In the category of learning something unexpected, here is an interactive site specific installation I made for a printmaking exhibition at the Detroit Focus Gallery (Detroit, Michigan) in 1983. The piece began with a grid of red numbers stenciled on the wall. Under each number was a small collage, made from fragments of drawings and shiny things left over from other projects- often these fragments were hand sewn together, threads left to hang- with an emphasis on the layers and edges.The red numbers corresponded to the dates that the exhibition was open. On a small table placed below the grid was a pile of pre –addressed, postage paid, business envelopes. These envelopes came in the mail with various unwanted Direct Mail offers for credit card applications, life insurance, ma...
The way I work generates a certain amount of material, usually some form of drawing media on paper, that does not end up being used in the initial project. Sometimes this is because the only way to test an idea out is to start working with it and see where it wants to go. Where it wants to go may not fit this time but could end up being the starting point for something else or just what is needed to combine with something in the future. Shown here is a single collage, made from left over drawings, that was part of my installation Guest Guide Book 1992 (the first version), made in homage to Gordy Richardson, for the University of Dayton alumni exhibition Remembering Gordy 1992.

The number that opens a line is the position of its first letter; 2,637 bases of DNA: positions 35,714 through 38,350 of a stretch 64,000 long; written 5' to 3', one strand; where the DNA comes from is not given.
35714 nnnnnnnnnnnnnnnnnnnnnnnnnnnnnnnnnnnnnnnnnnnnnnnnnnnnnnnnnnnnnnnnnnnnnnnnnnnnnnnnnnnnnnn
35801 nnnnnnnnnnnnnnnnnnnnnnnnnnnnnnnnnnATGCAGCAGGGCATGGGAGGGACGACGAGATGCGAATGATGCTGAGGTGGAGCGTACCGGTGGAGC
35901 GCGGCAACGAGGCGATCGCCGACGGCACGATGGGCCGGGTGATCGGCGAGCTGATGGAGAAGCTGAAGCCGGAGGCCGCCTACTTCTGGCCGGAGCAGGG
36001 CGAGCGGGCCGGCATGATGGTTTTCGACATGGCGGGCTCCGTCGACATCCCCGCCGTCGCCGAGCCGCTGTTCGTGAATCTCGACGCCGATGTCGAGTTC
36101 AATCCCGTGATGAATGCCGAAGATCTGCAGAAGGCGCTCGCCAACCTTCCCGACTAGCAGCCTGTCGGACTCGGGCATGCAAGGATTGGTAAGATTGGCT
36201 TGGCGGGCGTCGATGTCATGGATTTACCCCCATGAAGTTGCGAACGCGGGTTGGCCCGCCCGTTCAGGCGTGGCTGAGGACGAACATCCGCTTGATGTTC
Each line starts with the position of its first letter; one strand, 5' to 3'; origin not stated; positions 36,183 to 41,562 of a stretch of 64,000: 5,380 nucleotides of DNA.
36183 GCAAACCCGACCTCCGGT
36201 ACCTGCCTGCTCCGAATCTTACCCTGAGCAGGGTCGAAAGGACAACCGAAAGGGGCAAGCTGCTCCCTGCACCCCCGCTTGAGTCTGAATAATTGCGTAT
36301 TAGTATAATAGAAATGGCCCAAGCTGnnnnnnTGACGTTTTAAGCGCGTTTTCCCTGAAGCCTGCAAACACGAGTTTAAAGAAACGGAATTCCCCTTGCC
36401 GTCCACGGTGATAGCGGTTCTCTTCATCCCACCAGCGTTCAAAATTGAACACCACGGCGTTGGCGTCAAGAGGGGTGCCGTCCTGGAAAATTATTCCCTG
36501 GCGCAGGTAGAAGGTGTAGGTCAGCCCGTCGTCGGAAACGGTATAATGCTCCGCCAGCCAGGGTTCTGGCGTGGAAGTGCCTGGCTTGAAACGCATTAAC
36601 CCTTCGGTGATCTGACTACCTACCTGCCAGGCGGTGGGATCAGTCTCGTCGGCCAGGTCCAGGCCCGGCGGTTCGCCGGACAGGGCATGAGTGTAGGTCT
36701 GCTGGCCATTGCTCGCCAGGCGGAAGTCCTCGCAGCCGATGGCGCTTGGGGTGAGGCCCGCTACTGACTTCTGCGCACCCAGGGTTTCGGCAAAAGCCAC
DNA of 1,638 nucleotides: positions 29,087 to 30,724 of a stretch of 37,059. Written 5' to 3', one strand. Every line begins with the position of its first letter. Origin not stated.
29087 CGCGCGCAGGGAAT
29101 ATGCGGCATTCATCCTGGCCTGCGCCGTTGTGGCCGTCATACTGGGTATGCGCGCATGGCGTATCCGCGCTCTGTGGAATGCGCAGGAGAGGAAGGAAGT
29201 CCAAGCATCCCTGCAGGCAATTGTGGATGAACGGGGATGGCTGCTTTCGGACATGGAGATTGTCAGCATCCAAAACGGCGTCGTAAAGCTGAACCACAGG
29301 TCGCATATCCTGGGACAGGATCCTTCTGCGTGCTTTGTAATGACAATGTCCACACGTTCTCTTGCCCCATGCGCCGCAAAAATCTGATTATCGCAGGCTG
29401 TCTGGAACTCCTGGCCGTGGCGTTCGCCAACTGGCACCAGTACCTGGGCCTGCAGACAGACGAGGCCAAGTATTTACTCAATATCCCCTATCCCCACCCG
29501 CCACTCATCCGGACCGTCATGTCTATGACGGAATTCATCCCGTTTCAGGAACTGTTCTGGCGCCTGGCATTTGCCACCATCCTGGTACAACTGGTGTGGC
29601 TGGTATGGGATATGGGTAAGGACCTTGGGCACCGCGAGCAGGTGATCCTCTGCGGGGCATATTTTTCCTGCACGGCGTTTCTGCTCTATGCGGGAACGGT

On a spring afternoon in 1992, my 6 year old daughter came up the stairs to my 3rd floor studio as I was finishing this drawing. Neil Young’s song Only Love Can Break YourHeart was playing on the radio. A line from this song captured my attention. I wrote I was always thinking across the top of the drawing, and asked my daughter, as she stood next to the drawing board, What am I always thinking about?. Without hesitation, she answered About me. and then about school and about playing. And so, the full title became:I was Always Thinking (about Aurora and about Schooland Playing) .
In this detail from a test drawing c 2008: some of my favorite vocabulary items: a furry oak leaf, human blood pattern, concentric circles, handwritten letters/numbers from a scientific diagram are drawn over a street map of my neighborhood. Also making an appearance- my house, unmoored- to float or to be swept away across the implied movement of the many semi-transparent layers.